The Evidentialist Argument Against God  - That Suffering Probably if not Definitely Refutes God probably refutes God

The philosopher Michael Tooley did a bit of thinking about how an all-good God who has infinite power could allow suffering and concluded that he probably couldn't.  He offers what he calls the evidential argument against the existence of God. It does not say that evil disproves God but makes it very unlikely that there is a God who he defines as a morally perfect and all-knowing and all-powerful person. A logical argument would mean that evil definitely disproves God. It would be illogical or contradictory then to say that evil and God can co-exist. An evidential argument does not disprove God but warns that he PROBABLY does not exist. It warns that if there is something then it is probably dangerous and unworthy of worship.  Evil and suffering especially the worst kind that there is no point in trying to console, are witnesses against God even if not disproofs.  Gratuitous and unnecessary suffering make disbelief credible and make atheism appealing for there is something compassionate in this. 


Some supporters of the evidential argument say that any suffering is evidence that God's love is probably untrue.


Others say it is only some kinds that do this for there are some examples of suffering that go too far.  These may argue one or both of the following ways.


# Any suffering that gives the victim no chance to grow through it as a better person makes God unlikely.


# Any suffering that is too agonising and goes on too long makes God unlikely.

The interesting thing is that the evidential argument for atheism is an evidential argument one way but a logical one in another. There is room for thinking, "They do not disprove God by themselves.  But a loving God would not allow such good witnesses against his love so indirectly they do disprove God."

You could say that too much evil probably shows there is no God. But that the fact that God is improbable proves he does not want us to believe in him if he does exist. It is not good for us then to believe that God exists - that contradicts the notion of an all-loving God. It is directly an evidential argument opposing God and indirectly a logical one.
The evidential argument could be ditched for a logical argument that says that too much evil definitely disproves God.  It hardly makes much difference.
The logical argument for atheism is an evidential argument too in a sense. To say that evil definitely refutes God is to say that any evil that is not too bad disproves God in itself and also in the fact that it is still too much evil.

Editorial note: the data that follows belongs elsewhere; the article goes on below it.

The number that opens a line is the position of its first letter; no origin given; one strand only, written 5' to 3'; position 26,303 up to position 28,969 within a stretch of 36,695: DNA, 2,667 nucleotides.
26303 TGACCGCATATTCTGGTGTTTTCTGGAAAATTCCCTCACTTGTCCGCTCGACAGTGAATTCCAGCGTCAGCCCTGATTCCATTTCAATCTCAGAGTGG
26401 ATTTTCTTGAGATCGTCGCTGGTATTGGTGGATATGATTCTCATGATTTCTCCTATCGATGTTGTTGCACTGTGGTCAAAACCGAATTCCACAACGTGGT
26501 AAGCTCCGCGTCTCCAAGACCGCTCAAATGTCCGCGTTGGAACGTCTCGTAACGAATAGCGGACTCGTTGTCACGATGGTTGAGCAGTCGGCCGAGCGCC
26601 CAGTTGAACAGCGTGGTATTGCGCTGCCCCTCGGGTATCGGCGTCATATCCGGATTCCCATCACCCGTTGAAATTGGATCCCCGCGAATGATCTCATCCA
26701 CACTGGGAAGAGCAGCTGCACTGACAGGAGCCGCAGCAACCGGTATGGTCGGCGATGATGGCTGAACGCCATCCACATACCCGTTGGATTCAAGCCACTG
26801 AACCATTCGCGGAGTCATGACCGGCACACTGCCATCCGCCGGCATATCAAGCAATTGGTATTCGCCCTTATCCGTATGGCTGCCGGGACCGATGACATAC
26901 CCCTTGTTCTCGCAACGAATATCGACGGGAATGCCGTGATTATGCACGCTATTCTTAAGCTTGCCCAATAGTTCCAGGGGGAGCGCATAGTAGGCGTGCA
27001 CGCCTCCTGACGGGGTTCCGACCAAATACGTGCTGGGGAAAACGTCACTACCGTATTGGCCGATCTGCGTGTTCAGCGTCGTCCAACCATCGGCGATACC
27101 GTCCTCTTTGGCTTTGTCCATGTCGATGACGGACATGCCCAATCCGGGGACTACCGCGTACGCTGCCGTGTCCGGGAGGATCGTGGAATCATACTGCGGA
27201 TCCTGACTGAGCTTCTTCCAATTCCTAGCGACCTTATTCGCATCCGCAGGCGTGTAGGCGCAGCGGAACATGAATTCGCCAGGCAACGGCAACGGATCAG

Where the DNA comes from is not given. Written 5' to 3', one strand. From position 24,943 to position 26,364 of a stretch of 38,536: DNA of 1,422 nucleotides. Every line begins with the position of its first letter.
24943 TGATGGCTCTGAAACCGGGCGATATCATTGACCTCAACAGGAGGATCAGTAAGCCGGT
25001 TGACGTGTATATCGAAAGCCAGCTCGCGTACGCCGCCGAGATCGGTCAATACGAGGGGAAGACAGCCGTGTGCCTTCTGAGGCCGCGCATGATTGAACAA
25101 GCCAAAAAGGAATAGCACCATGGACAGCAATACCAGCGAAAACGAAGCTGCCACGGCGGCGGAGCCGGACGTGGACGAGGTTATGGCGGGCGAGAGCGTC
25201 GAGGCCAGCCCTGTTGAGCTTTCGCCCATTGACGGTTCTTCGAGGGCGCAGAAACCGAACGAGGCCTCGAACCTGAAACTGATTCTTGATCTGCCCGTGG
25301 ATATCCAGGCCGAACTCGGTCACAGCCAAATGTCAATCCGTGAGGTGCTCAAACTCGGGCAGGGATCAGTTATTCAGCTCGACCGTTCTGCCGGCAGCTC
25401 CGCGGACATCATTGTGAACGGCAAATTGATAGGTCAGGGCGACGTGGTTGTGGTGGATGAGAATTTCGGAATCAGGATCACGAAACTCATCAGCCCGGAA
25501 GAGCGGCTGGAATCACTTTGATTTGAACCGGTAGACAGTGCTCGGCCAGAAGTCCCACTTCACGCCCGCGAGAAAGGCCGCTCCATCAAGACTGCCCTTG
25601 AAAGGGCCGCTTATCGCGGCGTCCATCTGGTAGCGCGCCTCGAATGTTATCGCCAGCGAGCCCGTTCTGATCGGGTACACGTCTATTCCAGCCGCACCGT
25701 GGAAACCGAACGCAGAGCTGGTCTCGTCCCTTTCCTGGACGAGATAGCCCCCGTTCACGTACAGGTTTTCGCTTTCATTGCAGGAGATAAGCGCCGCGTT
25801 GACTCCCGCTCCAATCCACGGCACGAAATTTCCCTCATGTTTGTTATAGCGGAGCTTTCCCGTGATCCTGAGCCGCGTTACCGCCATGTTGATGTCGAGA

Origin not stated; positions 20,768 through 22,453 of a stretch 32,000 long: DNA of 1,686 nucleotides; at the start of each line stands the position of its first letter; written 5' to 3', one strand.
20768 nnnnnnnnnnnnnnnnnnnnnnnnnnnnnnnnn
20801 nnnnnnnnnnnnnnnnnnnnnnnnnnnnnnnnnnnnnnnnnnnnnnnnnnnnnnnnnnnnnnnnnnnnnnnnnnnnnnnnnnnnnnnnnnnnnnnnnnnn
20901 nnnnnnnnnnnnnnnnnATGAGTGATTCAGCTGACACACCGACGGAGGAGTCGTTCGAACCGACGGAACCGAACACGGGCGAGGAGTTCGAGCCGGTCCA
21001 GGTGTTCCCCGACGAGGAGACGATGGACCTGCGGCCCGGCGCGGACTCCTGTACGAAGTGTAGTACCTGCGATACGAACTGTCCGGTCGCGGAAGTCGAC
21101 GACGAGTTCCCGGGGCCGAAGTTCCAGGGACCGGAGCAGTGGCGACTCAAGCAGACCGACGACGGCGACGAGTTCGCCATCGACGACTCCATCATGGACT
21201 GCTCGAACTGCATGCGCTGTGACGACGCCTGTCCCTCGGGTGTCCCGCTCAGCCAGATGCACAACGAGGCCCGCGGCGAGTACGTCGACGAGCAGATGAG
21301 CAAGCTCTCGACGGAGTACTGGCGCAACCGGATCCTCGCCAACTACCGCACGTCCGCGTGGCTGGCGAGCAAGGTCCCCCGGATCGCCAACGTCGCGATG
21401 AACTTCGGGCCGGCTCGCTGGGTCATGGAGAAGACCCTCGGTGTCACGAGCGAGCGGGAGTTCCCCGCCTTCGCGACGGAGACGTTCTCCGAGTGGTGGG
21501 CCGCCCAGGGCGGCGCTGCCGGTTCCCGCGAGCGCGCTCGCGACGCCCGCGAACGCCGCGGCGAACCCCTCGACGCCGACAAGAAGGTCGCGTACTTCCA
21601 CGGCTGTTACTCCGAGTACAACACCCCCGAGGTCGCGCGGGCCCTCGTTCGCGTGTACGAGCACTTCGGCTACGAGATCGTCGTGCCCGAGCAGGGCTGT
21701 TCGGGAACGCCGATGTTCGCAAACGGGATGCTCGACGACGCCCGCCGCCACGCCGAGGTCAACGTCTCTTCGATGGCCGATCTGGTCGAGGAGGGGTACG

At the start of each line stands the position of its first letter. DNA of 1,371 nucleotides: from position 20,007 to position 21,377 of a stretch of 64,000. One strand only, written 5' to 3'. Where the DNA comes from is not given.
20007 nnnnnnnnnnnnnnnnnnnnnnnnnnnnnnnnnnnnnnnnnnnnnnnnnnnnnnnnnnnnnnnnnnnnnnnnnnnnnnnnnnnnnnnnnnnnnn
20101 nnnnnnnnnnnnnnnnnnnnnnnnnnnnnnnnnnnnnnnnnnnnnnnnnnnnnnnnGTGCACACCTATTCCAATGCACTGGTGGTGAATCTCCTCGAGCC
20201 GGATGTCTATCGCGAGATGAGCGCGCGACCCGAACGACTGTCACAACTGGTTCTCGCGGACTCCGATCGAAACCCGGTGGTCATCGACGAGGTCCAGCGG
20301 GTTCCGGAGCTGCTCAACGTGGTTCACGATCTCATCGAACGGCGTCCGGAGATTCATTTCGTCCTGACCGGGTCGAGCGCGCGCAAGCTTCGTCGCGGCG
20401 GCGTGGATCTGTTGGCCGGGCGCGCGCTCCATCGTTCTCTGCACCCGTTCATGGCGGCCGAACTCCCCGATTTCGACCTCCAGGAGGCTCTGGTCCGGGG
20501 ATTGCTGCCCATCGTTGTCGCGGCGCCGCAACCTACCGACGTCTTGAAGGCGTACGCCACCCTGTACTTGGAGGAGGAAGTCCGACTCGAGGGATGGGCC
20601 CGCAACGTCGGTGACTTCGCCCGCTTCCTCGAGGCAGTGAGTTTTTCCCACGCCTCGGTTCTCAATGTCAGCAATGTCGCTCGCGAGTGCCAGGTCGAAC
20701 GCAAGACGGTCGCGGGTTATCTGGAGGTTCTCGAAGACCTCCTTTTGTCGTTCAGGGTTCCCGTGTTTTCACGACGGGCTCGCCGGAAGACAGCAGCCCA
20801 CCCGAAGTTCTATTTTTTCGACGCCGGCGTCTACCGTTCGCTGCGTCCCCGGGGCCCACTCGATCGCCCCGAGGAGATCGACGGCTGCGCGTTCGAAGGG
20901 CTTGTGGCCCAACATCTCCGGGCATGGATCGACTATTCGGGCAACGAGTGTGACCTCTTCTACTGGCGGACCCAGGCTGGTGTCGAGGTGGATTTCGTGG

Tooley simply argues that some beings suffering too much makes God unlikely. A good example would be a mental patient who was a harmless soul but was plagued night and day with dreadful visions and delusions of dying from a terrible agonising disease. The suffering does that person no good for he is insane and it is pure evil for a God to use him to make others better people. One might answer that God does this for a purpose but you can’t go too far with that. It would leave you saying your father molested you for a good purpose. I would add that it would be better to say that about your father than to excuse the seeming cruelty of God for you are more sure he made you than that God made you and who is provable comes first.
Christians say you only see a tiny bit of human suffering no matter how much good you do for others or how much time you spend educating yourself on the subject of human misery. They say that if you say it is unlikely that God is letting all that happen for a good reason and it’s for the best then you are being judgmental. You would need to see a bigger picture to make a declaration on how likely it is or isn’t that God is working out his plan. They say you are like a two year old trying to do a top physician’s job that takes decades to train for. You see that if the Christians are wrong their argument is evil - it attacks those who suspect or see that the evidence makes God's love unlikely.
Tooley correctly observed in his The Argument From Evil and the Existence of God that God himself not clearly explaining why he allows evil shows that the idea and worship of God is immoral. We are the ones that bleed and cry and we have a right to know why.
Religion says that God didn’t need to make cancer but he did. So his purpose in allowing evil is to make us all holier and kinder.

Tooley observed that to agree that God allows evil for a purpose means that it is better for a man to find a way to rid the world of cancer than for say nature to accidentally make an anti-cancer virus. God allows evil so that we will be better people and because he is trying to change us through it. So it is not really about ridding the world of cancer but making man more disciplined and kinder.